Diabetes is also linked to earlier development of erectile dysfunction. “You’re talking about at least 10 years earlier, you’re going to be diagnosed with erectile dysfunction,” Dr. Martinez warns. You are two to three times more at risk of developing erectile dysfunction if you have diabetes. Diabetes mellitus can cause fibrosis. This fibrosis can cause scarring in the actual erectile tissue of a man’s penis. It could destroy their blood vessels, the smooth muscle, and the corpora, which is the part of the penis that fills up with blood. “Diabetes is something you should control because if you don’t, you’re going to end up with many other health problems,” says Dr. Martinez.

Certain medications can also cause erectile dysfunction, but that does not mean that the patient can stop taking these medications, because usually what the medication is treating can also cause erectile dysfunction. Many medications will have lowered testosterone as a side effect which, of course, causes erectile dysfunction. Lifestyle choices can also contribute to erectile dysfunction, things like, smoking, drug use, and alcohol overconsumption.

Your blood pressure numbers can also affect whether you have erectile dysfunction or not. Similarly, to diabetes, high blood pressure can cause vascular disease and it can cause issues with the arteries, veins, and the smaller arteries, arterials, and venules of your penis. So, if you have high blood pressure, it can damage the infrastructure within the penis that allows it to become erect.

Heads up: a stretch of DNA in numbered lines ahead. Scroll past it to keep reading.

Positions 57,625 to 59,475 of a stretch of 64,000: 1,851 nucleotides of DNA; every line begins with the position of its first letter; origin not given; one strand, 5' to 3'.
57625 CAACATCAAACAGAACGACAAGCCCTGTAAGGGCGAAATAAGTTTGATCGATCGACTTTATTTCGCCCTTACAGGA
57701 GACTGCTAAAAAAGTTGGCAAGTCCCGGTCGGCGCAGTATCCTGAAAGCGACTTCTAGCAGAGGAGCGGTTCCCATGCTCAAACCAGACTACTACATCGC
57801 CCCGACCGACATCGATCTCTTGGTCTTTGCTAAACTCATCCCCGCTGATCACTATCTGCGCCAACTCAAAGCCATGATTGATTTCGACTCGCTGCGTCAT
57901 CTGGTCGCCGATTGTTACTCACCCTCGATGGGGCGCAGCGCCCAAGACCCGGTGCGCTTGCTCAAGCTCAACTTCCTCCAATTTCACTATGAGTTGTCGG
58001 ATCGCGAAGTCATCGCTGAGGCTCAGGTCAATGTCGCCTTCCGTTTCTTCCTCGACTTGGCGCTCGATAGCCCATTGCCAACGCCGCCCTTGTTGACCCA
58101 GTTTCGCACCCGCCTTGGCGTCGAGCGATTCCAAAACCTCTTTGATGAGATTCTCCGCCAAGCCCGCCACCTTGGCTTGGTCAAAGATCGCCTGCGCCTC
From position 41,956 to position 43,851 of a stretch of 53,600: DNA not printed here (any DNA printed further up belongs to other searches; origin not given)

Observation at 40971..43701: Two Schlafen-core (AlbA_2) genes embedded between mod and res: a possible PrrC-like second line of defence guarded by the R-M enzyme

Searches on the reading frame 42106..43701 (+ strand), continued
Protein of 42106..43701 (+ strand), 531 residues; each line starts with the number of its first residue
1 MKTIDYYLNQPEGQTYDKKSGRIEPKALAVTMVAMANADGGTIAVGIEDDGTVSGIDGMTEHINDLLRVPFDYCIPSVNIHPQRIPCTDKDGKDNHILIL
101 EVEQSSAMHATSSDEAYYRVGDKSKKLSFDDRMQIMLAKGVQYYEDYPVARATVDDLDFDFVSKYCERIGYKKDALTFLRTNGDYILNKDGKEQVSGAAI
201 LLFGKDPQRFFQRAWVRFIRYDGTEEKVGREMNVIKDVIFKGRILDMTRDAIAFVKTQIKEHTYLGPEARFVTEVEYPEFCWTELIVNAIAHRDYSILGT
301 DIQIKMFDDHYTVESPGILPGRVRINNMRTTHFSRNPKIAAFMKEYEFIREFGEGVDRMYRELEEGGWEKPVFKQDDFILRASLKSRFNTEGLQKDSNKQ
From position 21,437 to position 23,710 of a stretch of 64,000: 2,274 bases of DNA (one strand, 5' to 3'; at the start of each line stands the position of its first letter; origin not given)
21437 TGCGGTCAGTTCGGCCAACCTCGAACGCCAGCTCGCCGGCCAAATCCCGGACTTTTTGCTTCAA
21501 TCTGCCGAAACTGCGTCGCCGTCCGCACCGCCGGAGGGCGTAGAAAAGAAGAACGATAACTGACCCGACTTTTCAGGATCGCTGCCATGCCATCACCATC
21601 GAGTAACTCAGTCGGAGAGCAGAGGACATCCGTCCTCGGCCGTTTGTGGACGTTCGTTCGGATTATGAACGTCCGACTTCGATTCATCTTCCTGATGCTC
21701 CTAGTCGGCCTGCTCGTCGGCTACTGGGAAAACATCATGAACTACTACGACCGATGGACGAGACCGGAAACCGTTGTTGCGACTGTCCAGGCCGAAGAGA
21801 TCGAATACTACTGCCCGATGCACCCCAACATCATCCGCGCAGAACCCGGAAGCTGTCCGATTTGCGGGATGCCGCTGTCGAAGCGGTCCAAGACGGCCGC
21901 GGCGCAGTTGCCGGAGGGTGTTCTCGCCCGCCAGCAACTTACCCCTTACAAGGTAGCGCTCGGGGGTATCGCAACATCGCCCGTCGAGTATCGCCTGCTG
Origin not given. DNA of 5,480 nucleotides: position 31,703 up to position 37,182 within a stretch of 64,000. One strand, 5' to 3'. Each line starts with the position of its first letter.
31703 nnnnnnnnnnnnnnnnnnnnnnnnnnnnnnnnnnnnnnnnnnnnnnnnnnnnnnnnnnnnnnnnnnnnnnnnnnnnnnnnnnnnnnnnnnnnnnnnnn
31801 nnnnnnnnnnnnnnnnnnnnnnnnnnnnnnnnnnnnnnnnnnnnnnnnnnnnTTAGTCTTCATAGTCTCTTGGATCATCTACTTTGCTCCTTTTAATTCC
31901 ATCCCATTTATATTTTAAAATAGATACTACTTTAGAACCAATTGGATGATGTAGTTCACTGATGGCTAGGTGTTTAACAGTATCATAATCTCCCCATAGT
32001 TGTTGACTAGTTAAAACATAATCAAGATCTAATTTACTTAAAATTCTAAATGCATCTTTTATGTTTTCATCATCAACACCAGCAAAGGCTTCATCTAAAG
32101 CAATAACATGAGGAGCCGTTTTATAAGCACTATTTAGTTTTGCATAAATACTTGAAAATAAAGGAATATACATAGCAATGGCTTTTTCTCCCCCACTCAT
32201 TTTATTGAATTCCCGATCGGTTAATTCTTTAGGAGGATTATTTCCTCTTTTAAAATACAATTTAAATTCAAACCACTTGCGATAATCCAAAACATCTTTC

Medications used to treat high blood pressure such as diuretics or beta blockers can cause erectile dysfunction as a side effect. This does not mean that the patient should stop it if they are starting to experience erectile dysfunction. Dr. Martinez explains, “Worse than the erectile dysfunction that they’re experiencing as a side effect from the medication, high blood pressure can cause heart attacks, strokes, and other things. Which then of course impedes having sexual intercourse.” 

Watch the full segment discussing the correlation between underlying illness and erectile dysfunction with Dr. Daniel Martinez, here: